The Department of History offers a limited number of courses during the Summer Session.
HIST 13100–13200 History of Western Civilization I–III (J. Boyer, K. Weintraub, and D. Koehler) This sequence fulfills the general education requirement in civilization studies. Courses must be taken in sequence. The purpose of this three-course sequence is to (1) introduce students to the principles of historical thought and to provide them with the critical tools for analyzing texts produced in the distant or near past, (2) to acquaint them with some of the most important epochs in the development of European civilization since the sixth century, BCE, and (3) to assist them in discovering the developmental connections between these various epochs. HIST 13100 focuses on the history of Classical civilization, beginning with the world of Homer and ending with the world of St. Augustine. HIST 13200 explores major themes in the Middle Ages, the Renaissance, and the Reformation. HIST 13300 undertakes a detailed study of the French Revolution and charts the rise of liberal, anti-liberal, and post-liberal states and societies in nineteenth- and twentieth-century European history. The sequence concludes with an appraisal of the condition of European politics, culture, and society at the end of the twentieth century. The sequence does not present a general survey of European history, but rather undertakes an intensive investigation of original documents bearing on a number of discrete topics in European civilization (e.g., the Roman republic or the origins of the First World War). These original documents are contained in the nine-volume series, The University of Chicago Readings in Western Civilization (University of Chicago Press). The course also draws on supplementary materials from the work of modern historians.
HIST 13600–13700 America in World Civilization II–II (A. Stanley & N. Maor) The American Civ sequence examines America as a contested idea and a contested place by reading and writing about a wide array of primary sources. In the process, students gain a new sense of historical awareness and of the making of America. The course is designed both for history majors and non-majors who want to deepen their understanding of the nation's history, encounter some enlightening and provocative voices from the past, and develop the qualitative methodology of historical thinking. The nineteenth-century segment of American Civ asks: What happens when democracy confronts inequality? We focus on themes that include indigenous-US relations; religious revivalism and reform; slavery, the Civil War, and emancipation; the intersection of women's rights and antislavery movements; the development of industrial capitalism; urbanism and social inequality. The twentieth-century segment of American Civ asks: What conditions have shaped inclusion and exclusion from the category "American" in the twentieth century? Who has claimed rights, citizenship, and protection, and under what conditions? We focus on multiple definitions of Americanism in a period characterized by empire, transnational formations, and America's role in the world. We explore the construction of social order in a multicultural society; culture in the shadow of war; the politics of race, ethnicity, and gender; the rise and fall of new social movements on the left and the right; the emergence of the carceral state and militarization of civil space; and the role of climate change and the apocalyptic in shaping imagined futures.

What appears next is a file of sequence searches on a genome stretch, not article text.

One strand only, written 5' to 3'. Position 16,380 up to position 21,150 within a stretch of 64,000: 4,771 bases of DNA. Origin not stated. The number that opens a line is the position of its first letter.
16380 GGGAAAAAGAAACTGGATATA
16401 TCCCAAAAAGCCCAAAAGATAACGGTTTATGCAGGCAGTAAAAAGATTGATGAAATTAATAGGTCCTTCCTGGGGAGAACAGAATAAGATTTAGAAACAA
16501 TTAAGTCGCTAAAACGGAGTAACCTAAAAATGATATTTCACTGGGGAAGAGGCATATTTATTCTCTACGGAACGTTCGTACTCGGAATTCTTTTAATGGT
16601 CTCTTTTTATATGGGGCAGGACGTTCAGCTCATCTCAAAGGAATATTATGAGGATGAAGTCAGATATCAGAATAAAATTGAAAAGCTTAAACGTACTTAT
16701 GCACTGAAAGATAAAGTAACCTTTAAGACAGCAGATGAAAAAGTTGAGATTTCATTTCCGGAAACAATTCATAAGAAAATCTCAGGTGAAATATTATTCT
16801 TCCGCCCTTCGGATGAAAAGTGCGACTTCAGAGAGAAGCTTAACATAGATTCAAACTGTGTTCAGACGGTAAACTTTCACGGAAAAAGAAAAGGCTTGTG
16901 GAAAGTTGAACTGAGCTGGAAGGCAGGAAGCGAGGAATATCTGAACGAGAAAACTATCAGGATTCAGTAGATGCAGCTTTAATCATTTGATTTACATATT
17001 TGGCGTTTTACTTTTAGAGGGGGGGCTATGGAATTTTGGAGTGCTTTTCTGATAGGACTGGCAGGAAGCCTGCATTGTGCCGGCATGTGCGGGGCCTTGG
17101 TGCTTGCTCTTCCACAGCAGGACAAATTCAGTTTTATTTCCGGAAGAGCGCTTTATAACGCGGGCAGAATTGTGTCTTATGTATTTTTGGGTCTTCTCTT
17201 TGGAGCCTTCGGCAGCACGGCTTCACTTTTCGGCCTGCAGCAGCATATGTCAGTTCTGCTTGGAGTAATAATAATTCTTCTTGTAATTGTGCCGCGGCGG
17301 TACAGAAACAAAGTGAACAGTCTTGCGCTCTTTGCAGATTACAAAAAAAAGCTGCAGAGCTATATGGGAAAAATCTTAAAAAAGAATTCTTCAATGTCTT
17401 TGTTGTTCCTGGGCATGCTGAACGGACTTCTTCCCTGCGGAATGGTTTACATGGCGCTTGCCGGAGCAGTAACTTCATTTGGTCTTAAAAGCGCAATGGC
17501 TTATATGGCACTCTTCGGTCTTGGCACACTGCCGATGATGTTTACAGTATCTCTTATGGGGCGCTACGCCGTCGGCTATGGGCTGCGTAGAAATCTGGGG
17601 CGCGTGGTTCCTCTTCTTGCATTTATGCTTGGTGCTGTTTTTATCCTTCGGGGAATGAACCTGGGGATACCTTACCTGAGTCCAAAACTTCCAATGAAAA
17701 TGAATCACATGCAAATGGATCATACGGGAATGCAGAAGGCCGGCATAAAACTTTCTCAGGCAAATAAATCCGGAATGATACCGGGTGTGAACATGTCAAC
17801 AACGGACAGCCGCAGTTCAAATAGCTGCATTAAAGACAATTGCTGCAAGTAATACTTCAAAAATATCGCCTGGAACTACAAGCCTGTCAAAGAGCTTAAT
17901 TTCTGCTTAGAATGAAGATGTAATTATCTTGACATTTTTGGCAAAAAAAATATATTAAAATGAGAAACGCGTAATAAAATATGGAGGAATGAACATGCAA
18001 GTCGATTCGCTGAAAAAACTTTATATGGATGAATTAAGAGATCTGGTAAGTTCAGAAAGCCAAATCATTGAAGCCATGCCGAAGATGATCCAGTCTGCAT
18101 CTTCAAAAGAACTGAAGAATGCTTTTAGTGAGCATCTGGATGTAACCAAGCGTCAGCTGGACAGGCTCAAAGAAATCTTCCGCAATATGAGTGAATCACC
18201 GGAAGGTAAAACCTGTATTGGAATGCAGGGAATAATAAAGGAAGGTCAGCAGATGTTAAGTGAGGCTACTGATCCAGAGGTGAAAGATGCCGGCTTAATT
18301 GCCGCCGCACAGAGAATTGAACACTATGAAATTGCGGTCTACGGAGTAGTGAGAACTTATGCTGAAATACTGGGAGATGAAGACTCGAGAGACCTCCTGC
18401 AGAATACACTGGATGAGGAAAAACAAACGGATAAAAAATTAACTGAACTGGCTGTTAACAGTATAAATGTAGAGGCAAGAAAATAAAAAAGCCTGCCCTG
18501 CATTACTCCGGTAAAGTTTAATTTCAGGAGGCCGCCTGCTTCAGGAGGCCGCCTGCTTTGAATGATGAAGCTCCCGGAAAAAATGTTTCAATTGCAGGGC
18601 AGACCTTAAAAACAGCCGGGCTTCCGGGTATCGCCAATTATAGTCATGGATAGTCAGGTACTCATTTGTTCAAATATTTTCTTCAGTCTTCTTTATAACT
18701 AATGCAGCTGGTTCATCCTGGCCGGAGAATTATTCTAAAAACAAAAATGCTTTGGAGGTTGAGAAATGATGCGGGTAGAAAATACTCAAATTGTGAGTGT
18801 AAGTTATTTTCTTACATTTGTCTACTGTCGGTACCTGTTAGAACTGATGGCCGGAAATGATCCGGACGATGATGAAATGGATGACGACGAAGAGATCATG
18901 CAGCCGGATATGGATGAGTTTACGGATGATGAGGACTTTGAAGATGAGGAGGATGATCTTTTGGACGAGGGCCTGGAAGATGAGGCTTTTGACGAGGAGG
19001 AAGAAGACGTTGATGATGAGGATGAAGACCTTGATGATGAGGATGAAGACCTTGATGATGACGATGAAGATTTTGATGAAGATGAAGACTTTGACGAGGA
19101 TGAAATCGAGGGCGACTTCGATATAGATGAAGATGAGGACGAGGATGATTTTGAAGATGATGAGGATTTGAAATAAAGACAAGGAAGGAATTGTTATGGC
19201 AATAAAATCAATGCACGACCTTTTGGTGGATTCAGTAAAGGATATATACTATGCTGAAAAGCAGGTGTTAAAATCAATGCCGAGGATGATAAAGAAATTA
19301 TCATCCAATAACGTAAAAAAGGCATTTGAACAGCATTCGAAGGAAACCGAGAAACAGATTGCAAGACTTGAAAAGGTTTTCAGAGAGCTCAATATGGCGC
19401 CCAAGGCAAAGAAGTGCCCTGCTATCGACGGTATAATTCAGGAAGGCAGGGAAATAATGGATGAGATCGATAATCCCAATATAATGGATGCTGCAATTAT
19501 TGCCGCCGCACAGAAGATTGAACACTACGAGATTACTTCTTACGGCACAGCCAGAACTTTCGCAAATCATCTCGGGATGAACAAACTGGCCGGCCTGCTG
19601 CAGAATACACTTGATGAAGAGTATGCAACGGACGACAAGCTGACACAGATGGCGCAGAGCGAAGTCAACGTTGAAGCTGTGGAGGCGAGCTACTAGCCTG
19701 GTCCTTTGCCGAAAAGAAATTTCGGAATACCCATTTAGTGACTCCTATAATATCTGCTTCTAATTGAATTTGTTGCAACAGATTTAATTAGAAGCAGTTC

HIST 15100–15200 Introduction to East Asian Civ I–II (G. Allitto & J. Keteelar) This is a two-course sequence on the civilizations of China and Japan, with emphasis on major transformation of individual identity, community, and nation in these cultures and societies from the Middle Ages to the present. The China course of the sequence will review the broad characteristics of Chinese civilization from its beginnings, with special emphasis the social, political, and cultural transformations from the nineteenth century to the present. The second course of the sequence focuses on Japan from 1600 to the postwar era. The two courses may be taken separately. These courses count toward the general education requirement in civilization studies.